The bridges span a short canal between two large ponds, each charged with a special symbolic significance. Bordered with cherry blossom trees and with three islands, one containing a sub-shrine to the goddess Benzaiten, the eastern pond represents the victorious Minamoto (Genji) family, while the western pond, planted with blood-red lotus flowers and four small islands (the character for gfourh being a homonym for gdeathh) represents their defeated rivals, the Taira (Heike).

Making my way further into the shrine complex, I arrive at the maiden, a raised platform of red-painted wood under a gently curving roof, used for public performances and wedding ceremonies. Behind it, I climb 61 stone steps to the shrinefs main building, a quite striking red structure in the Hachiman-zukuri style.

Following a path to the east of the maiden and crossing another small pond, I pass a small gravel enclosure containing a single sakaki tree. Known as a yohaijo, this unique space offers a direct spiritual link to the shrinefs former location - now the Moto Hachiman Shrine - and was used exclusively by the shogun to offer his prayers remotely.

A few steps to the north is the main building of Shirahata Jinja, an attractive smaller shrine recognised as a National Treasure and named for the white banners of the Minamoto family.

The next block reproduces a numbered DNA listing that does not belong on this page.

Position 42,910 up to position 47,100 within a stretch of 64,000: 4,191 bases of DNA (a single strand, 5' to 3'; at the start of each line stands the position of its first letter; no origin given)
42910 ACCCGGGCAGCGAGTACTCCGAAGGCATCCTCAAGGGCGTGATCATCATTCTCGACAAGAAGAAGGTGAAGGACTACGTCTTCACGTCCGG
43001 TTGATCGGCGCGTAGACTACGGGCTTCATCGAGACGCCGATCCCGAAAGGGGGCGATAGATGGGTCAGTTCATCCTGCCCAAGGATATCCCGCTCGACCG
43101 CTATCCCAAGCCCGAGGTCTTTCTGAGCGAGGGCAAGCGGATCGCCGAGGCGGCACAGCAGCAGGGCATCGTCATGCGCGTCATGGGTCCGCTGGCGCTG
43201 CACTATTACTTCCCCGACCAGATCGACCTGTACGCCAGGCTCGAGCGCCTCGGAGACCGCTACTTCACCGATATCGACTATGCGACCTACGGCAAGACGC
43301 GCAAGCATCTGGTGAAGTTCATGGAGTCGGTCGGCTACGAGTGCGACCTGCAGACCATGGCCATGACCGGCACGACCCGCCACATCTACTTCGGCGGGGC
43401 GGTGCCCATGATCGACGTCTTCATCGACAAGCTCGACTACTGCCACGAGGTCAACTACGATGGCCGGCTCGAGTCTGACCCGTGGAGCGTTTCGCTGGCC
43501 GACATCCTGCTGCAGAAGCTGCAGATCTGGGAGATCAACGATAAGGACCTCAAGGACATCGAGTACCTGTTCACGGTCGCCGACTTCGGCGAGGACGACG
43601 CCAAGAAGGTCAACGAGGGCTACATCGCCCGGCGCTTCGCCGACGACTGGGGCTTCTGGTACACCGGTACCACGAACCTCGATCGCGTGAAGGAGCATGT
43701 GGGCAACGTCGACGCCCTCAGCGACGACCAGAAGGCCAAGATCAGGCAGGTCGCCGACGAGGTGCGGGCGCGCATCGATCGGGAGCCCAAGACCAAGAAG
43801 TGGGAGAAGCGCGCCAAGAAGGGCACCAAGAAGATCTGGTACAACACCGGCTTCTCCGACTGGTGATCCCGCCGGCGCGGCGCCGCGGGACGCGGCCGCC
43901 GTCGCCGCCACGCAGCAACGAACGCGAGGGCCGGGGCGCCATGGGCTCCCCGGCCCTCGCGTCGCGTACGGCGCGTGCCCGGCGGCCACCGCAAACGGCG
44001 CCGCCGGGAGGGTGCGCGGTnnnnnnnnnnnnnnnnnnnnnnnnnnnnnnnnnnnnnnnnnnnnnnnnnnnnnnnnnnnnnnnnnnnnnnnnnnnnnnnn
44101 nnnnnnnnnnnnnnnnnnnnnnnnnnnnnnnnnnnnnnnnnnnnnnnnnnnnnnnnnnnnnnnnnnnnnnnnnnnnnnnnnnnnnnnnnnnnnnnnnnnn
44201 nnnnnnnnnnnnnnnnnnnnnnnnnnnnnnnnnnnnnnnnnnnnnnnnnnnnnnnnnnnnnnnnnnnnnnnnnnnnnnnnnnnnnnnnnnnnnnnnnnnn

Continuing out of the shrine precinct, I thread my way through quiet residential streets to a wooded hill 500 meters to the northwest, where a five-tiered stone monument bearing the Minamoto emblem marks the grave of the shogun Minamoto Yoritomo.

Retracing my steps back through the shrine towards the station, I make a stop at the Tsurugaoka Museum just north of the Heike pond. Designed by a pupil of Le Corbusier, this handsome modernist structure opened in 1951 as Japanfs first public modern art museum. Now owned by the shrine, the museum hosts visiting exhibitions besides a permanent collection of historic local treasures, from finely-carved furniture to sacred objects.

From the shrinefs southwest corner, I make my way back towards the station along Komachi Dori, a popular shopping street with dozens of snack and souvenir stores, and am amazed to find it packed with tourists.

For visitors looking for something sweet, a popular local favorite is Maison Cacao, an artisanal chocolatier chain that famously provided chocolate gateaux to guests at the 2019 Imperial enthronement ceremony.

For something savoury, the endearingly quirky Mameya offers traditional dried bean snacks with flavours ranging from green tea to takoyaki.